As the pandemic pushed millions of workers home, corporations rushed to build infrastructure to support their new remote workforce. Organisations fundamentally built on brick-and-mortar operations were quickly brute force tested on their ability to pivot to remote work, and generally many organisations were eventually able to adapt. The realisation of the viability of remote work, along with its involuntary implementation, have created a new ecosystem of digital tools and interactions both within and without organisations.
For many, this shift to remote work is a silver lining in an otherwise uncertain couple of years, as employees were afforded a certain level of additional freedom and leeway.
Many got to spend more time with spouses and children, be more attentive to chores and responsibilities, and generally benefit from the comfort afforded by working from home.
While these things all lent some reprieve during the early days of the pandemic, it has been accompanied by a rise in data breaches and a new wave of cyber security threats for organisations to contend with. The distributed nature of an organisation’s network has reduced its ability to totally oversea custody of its resources.
While most IT infrastructure is equipped with security systems, the quantity of access points vastly increases with employees’ personal networks and lack of in person oversight or brick and mortar security.
Additionally, the challenges posed by effectively moving as much of an organisation’s workforce to remote work as possible opens the opportunity for new, unforeseen vulnerabilities or operational blind spots and the isolated nature of each employee slows potential to address these issues quickly and effectively.
The potential access points to an organisation’s network were numerous before spreading those resources across the homes of its workforce. Third-party network integrations, operational digital transformation, and constantly evolving cyber threats are an ever-present threat. Shifting an underprepared workforce to a remote environment, while understandably necessary, presents an enormous risk in terms of both cybersecurity and operational resilience.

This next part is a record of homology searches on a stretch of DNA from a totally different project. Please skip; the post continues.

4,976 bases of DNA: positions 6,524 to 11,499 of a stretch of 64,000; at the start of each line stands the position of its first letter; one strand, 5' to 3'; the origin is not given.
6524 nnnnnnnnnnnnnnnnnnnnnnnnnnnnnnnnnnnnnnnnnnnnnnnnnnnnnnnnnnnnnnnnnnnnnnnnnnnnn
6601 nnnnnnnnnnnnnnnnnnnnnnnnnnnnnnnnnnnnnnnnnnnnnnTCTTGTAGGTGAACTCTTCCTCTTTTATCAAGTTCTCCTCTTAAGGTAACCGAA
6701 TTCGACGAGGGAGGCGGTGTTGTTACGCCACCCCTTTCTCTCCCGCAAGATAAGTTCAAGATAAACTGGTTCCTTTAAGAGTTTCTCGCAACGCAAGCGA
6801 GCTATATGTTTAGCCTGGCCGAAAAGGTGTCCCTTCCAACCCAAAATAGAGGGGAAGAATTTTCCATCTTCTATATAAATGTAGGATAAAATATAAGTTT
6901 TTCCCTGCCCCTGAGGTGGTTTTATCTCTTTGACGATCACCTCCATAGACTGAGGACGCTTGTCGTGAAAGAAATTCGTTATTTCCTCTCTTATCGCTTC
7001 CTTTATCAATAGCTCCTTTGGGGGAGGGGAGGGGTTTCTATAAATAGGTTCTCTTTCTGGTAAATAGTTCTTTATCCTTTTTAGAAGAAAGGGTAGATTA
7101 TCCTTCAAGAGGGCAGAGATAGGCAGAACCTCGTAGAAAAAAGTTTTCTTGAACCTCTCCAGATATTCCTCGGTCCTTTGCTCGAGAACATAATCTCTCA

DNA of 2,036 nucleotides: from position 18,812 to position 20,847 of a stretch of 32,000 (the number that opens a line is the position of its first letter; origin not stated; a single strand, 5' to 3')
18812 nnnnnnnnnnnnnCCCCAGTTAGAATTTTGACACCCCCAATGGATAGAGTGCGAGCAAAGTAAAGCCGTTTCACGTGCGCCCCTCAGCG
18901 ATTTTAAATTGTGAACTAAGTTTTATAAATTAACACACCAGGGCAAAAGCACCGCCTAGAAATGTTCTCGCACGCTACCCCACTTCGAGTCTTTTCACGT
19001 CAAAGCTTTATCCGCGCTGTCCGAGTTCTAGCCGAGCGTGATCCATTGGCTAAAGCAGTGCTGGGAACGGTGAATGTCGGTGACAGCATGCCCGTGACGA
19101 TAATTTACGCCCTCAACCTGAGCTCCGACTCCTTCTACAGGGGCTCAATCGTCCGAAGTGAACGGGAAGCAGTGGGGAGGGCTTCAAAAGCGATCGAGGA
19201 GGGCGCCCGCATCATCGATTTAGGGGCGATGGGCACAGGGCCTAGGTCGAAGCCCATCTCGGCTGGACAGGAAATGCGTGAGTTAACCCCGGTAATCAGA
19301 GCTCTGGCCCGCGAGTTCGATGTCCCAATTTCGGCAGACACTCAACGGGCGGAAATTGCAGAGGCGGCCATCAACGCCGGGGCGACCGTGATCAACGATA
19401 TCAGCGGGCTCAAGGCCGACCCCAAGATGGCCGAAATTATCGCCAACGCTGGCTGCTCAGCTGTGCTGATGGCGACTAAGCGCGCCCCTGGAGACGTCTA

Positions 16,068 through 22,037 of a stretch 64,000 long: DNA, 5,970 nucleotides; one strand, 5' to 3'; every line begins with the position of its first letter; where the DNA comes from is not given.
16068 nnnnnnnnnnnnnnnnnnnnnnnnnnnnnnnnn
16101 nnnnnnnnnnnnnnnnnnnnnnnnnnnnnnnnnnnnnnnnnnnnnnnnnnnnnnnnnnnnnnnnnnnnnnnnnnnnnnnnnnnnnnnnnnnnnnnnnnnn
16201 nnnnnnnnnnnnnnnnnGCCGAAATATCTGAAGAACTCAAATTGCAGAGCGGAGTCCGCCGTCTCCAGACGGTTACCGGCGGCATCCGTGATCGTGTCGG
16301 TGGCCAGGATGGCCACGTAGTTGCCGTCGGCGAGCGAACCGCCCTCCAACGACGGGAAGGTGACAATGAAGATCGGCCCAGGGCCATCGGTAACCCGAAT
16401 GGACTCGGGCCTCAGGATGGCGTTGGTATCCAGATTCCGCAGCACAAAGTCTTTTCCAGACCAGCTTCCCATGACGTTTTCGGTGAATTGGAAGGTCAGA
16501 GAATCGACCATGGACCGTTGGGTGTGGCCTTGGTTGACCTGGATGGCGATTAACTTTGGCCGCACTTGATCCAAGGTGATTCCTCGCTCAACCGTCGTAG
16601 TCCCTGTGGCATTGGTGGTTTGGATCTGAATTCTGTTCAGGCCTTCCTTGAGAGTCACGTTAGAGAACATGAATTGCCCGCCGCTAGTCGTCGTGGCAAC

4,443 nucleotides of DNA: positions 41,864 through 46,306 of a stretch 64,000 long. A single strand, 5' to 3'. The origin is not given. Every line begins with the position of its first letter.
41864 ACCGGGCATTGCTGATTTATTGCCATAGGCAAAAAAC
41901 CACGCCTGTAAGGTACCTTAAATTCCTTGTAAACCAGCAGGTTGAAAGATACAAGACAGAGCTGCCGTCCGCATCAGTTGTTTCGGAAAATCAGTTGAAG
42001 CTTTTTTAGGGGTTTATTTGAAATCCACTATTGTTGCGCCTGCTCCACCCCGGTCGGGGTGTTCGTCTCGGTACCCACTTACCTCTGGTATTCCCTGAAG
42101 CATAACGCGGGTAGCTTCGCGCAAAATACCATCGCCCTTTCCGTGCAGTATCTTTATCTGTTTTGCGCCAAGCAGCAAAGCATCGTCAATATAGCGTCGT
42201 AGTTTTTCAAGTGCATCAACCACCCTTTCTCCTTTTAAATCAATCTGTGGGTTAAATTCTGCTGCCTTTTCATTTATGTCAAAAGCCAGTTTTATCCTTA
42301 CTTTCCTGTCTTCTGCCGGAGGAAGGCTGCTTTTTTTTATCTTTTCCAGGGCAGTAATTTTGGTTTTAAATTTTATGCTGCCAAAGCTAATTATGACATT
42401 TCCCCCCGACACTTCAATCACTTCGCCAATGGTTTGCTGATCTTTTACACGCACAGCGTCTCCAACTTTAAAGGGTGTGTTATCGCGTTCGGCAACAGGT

The full scale of emerging risks and requirements that weigh down information and cybersecurity must be addressed in a standardized and well-established information management and cybersecurity architecture.
Preparing for a Data Breach
What can organisations do to better equip themselves and their operations? What are the key strategies and to develop 360-degree security for a new paradigm?
- The first step is to prioritize and integrate cyber-security and operational resilience into the core of the organisational strategy and invest accordingly. New infrastructure inevitably has a cost but investing in sustainable solutions can net returns in the future, as potential disruptions are mitigated, and the potential savings are redistributed throughout the organisation and its business. The business of illegally accessing, transacting, and distributing data and sensitive information is a 1.5 trillion-dollar market annually, and any portion of that successfully prevented is a value to both the organisation and the broader community.
- Second, search for and find solutions to operational blind spots. The shift to remote work was abrupt, and the challenges to operational effectiveness were not entirely known. It is important then to locate and understand any blind-spots in an organisation’s operations and security. Identifying these opportunities on a consistent basis is the key to maintaining a strong security posture as threats evolve.
- Conduct regular security audits, reinforced with automated monitoring technologies. Audits are a fundamental tool for the situational awareness of any organisation’s undertaking. It is often the first step in any effective project. For complex and evolving cyber threats it is a requirement. Audits can be labor intensive, but teams who are able to bolster their efforts with automated risk assessment technologies can mine a tremendous amount of value from the exercise and allows them to take proactive measures.
Cyber security is complicated, and while most of us are hoping are just hoping to find some reprieve through a tumultuous few years, organisations are continually faced with new cyber challenges. With proper implementation, taking these few fundamental approaches can lend sustainable results.
A mature cybersecurity system has multiple layers of defense spread across the organisation, but many organisations fail to understand the serious compliance and risk management implications of cyber and information security. The ever-growing threat to the organisation that it poses in the pursuit of its overall business objectives and continuity cannot be understated.
To fully meet these requirements, organisations cannot just manage and monitor cybersecurity continuously to mitigate risk and will likely be unsuccessful unless this management is conjoined with an integrated strategy that approaches information security, risk, and compliance from a holistic business and enterprise-wide lens – meeting international standards for information management and cybersecurity.